GC ITP Skills Labs: Intro to Photoshop Workshop
Monday, October 21st, 2019
Last week I went to the “Intro to Photoshop Workshop” as part of the GC ITP Skills Labs taught by Jessica Brodsky.
As some background, I have never really worked with Photoshop, but I have worked with other photo editing programs such as Lightroom. I had always been interested in using Photoshop to be able to edit photos or create items.
The first thing that we learned about was the differences between vector and raster graphics, which I had heard of before but was never quite sure about. Vector graphics (such as logos) that are made using mathematical formulas. As the image is enlarged the image retains its figure. Raster graphics (such as digital photos) are made up of pixels (units of color information). As the image is enlarged it becomes pixelated.
Next, we went over color theory which showed how colors mixed with print as opposed to digital media. Then we discussed hues (colors) as opposed to saturation (how vivid a color appears. Finally, we went over brightness (how much objects appear to be reflecting light) and contrast (differences in brightness and colors that make image distinguishable). Brodsky also mentioned how working with the different layers in can preserve the original image so that any errors or mistakes can easily be mended or reverted.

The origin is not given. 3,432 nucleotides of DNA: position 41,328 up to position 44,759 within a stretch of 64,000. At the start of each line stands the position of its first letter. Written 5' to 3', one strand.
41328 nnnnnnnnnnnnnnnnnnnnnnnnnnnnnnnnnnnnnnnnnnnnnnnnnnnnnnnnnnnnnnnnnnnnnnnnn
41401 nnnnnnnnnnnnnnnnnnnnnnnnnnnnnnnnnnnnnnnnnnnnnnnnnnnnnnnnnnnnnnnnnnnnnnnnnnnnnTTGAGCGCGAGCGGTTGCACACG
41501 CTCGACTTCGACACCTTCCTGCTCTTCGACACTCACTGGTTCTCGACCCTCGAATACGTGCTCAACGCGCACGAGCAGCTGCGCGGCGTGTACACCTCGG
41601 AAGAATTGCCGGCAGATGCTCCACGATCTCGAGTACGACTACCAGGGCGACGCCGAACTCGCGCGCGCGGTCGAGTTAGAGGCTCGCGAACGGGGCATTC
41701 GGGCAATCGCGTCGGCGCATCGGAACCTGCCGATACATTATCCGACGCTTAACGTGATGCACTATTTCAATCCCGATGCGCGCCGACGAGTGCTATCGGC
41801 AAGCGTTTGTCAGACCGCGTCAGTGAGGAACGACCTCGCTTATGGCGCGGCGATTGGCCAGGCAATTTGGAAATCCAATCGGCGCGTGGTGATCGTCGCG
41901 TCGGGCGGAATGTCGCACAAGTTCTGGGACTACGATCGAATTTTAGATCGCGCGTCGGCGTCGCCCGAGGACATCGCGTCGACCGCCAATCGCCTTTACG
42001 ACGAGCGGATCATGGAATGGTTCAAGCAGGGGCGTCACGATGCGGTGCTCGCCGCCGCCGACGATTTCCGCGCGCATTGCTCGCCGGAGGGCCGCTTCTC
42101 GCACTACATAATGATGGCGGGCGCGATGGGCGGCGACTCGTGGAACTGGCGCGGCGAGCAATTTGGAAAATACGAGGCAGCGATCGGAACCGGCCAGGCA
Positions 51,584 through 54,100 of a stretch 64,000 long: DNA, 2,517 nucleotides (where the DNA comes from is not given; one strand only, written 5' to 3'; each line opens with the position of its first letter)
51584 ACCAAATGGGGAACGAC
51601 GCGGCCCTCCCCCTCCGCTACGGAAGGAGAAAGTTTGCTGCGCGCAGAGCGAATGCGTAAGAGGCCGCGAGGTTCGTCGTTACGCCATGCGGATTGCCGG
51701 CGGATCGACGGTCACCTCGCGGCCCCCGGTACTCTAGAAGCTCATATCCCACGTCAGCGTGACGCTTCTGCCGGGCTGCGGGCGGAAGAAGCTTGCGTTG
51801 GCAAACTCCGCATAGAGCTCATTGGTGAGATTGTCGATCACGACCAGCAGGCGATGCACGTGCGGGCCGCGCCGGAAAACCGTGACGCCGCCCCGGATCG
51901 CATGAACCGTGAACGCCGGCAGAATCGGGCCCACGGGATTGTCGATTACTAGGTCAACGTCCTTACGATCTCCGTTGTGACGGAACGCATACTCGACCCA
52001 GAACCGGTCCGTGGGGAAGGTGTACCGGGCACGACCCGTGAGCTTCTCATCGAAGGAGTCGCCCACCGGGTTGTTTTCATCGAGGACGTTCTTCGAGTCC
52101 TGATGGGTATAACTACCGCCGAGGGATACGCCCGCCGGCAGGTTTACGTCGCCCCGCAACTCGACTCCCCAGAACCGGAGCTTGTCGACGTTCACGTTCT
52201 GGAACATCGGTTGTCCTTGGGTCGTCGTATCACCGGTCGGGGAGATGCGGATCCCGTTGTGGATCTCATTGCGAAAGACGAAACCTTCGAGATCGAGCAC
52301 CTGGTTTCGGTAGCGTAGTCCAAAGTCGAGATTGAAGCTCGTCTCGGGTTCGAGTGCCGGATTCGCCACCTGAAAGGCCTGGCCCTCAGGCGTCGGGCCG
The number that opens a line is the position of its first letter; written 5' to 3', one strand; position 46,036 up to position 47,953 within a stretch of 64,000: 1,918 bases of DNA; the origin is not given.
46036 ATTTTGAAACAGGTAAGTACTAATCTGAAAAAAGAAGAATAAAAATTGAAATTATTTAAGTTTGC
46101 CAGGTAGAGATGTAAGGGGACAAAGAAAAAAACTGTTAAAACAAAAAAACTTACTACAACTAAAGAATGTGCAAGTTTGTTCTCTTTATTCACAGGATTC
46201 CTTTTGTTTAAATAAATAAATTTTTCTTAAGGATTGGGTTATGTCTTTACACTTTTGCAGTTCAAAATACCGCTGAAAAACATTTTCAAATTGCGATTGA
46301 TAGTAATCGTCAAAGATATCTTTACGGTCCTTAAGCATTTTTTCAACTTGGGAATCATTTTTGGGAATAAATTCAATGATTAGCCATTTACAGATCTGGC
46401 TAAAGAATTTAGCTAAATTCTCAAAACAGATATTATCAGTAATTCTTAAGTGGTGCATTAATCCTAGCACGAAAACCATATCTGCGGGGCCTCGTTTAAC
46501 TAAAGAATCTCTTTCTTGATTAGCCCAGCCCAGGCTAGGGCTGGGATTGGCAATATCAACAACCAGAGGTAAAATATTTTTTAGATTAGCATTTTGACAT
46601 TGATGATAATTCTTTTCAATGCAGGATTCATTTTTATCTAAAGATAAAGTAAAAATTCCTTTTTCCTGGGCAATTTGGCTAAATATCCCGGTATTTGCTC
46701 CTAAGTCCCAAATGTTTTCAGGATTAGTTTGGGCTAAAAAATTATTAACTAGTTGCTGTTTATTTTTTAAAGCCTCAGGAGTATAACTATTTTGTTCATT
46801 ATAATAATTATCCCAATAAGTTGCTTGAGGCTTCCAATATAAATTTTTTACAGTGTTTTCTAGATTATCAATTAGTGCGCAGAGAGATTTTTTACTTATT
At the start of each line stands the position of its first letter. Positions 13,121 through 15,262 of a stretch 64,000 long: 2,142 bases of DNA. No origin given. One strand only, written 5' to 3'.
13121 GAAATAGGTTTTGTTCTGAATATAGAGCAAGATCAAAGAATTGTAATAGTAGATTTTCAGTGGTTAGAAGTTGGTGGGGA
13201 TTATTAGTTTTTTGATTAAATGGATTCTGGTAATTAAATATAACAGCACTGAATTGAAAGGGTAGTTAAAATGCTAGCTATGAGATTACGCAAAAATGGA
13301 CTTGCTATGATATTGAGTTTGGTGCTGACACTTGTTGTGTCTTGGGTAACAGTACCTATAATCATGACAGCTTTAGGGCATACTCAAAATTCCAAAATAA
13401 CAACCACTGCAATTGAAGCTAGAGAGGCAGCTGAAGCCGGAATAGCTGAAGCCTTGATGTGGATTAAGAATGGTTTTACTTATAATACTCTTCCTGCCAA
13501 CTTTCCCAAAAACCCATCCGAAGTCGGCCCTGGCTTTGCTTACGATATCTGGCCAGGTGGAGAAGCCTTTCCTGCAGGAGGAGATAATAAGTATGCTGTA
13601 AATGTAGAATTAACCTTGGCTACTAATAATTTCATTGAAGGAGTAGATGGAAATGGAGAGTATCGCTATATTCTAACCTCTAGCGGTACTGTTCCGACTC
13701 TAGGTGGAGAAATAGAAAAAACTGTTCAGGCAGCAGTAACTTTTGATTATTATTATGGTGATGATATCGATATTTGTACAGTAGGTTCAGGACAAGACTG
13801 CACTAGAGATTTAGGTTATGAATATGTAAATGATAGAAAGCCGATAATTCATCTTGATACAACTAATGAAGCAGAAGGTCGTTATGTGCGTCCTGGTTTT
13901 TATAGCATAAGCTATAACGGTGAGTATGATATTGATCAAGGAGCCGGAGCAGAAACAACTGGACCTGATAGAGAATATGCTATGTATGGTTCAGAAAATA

We then went over the composition “Rule of Thirds” which discussed how key parts of an image is usually made “dynamic and interesting” when they align with intersecting points of a 3 by 3 grid. I had known of the “Rule of Thirds” previously but did not quite understand how it worked which I am glad we were able to go over.
After learning these items and adjusting an image on our own, we went over the different ways of saving our adjusted image. First saving the file as a photoshop document (ending in .psd), which saves each layer so that everything can still be kept separate, or saving the file as a digital image file (ending in .jpg), which compresses all of the layers together into one image. We also learned how to save a digital image file so that it is of print-quality resolution, which means having at least 300 dpi (dots per inch) / ppi (pixels per inch).
Although I had not used Photoshop previously, I had enough prior knowledge to quickly grasp the topics covered. For myself, a beginner class may not have been the best fit for me. However, for those who are looking into learning the basics and do not know where to start, I think this workshop was perfect. It was enough information to get a handle on things without being overwhelming.